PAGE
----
I’ve learned three things visiting New Zealand and Australia: There is a place in the world where rugby is front-page news. There is a place in the world — the Auckland airport — where the restrooms have digital clocks in the entryway telling you hourly when they were last cleaned and when they will be cleaned again. And there is a place in the world where moderate Republicans still exist — unfortunately, you have to take a 13-hour flight from Los Angeles to get there.

    Indeed, to go from America — amid the G.O.P. primaries — to Down Under is to experience both jet lag and a political shock. In New Zealand and Australia, you could almost fit their entire political spectrum — from conservatives to liberals — inside the U.S. Democratic Party.

    Or as Paul Quinn, a parliamentarian from New Zealand’s conservative National Party, once told a group of visiting American Fulbright scholars: “I will explain to you how our system works compared to yours: You have Democrats and Republicans. My Labor opponents would be Democrats. I am a member of the National Party, and we would be … Democrats” as well.

    For instance, there is much debate here over climate policy — Australia has a carbon tax, New Zealand has cap and trade — but there is no serious debate about climate science. Whereas in today’s G.O.P. it is political suicide to take climate change seriously, in Australia and New Zealand it is political suicide for conservatives not to.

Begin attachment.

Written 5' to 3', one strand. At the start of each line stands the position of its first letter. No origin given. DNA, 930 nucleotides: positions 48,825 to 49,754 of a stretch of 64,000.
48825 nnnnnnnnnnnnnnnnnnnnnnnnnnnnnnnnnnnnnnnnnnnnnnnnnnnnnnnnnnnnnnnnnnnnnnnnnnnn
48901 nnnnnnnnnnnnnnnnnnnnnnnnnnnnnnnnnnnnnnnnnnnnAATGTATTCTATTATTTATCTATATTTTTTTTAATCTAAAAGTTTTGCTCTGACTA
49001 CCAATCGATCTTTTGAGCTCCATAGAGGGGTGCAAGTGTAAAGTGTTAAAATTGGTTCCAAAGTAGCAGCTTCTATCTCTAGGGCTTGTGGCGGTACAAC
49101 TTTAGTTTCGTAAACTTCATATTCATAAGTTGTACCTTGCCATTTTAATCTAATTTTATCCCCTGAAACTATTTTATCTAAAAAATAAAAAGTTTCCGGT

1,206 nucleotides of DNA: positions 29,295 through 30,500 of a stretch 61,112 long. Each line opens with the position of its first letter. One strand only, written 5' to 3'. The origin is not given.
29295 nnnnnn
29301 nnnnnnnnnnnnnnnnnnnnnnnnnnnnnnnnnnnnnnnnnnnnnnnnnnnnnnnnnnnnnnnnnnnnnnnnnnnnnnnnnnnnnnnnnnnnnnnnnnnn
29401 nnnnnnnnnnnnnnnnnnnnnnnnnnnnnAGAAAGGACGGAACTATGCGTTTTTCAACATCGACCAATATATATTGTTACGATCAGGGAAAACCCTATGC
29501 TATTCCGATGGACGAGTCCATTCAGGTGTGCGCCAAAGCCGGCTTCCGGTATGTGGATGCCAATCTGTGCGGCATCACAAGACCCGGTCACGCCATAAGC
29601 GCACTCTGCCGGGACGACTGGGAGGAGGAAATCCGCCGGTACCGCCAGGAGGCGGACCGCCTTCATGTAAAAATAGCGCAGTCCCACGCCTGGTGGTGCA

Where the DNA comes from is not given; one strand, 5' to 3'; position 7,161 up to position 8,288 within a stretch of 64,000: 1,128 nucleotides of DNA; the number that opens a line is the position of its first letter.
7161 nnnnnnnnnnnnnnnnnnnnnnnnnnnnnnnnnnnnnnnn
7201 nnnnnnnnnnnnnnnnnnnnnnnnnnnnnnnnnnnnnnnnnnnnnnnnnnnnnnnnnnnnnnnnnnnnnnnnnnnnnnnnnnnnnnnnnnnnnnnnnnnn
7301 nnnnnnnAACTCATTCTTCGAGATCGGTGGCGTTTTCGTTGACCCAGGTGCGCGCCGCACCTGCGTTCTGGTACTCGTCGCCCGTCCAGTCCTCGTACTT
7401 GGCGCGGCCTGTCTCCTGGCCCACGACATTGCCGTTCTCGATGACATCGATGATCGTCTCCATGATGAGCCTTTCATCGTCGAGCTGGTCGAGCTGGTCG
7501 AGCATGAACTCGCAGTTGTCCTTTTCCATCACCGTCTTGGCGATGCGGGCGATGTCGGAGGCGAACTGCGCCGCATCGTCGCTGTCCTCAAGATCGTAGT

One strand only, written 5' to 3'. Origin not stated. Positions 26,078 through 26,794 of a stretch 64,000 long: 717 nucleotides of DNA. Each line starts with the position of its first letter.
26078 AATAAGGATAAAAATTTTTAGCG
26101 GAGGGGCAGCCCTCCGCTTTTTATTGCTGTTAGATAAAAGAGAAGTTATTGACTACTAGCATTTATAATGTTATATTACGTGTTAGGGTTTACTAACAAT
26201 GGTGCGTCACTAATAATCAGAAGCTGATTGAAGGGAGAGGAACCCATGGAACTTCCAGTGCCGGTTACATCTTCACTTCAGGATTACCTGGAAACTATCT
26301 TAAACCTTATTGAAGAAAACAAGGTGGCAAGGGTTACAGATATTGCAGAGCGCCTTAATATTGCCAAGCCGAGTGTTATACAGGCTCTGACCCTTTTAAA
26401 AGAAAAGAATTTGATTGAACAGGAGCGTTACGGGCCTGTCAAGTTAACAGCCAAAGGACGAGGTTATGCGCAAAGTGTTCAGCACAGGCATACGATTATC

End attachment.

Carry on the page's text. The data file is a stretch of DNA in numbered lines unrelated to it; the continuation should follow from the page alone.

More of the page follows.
In Australia and New Zealand, “there are plenty of climate skeptics in politics, but they know it’s a political loser to say so,” explained the Australian environmentalist Paul Gilding. “This became the case after Australia suffered its worst-ever drought, lasting more than a decade.” Now, “there is strong public acceptance of the basic scientific conclusion that the climate is changing and humans are a significant contributor.”

    Tony Abbott, the current leader of Australia’s main conservative party, once crudely dismissed climate change, but after he became the party boss, even he embraced the need to bring down emissions. Instead of cap and trade, though, he argued for industry friendly taxpayer-funded incentives to cut carbon.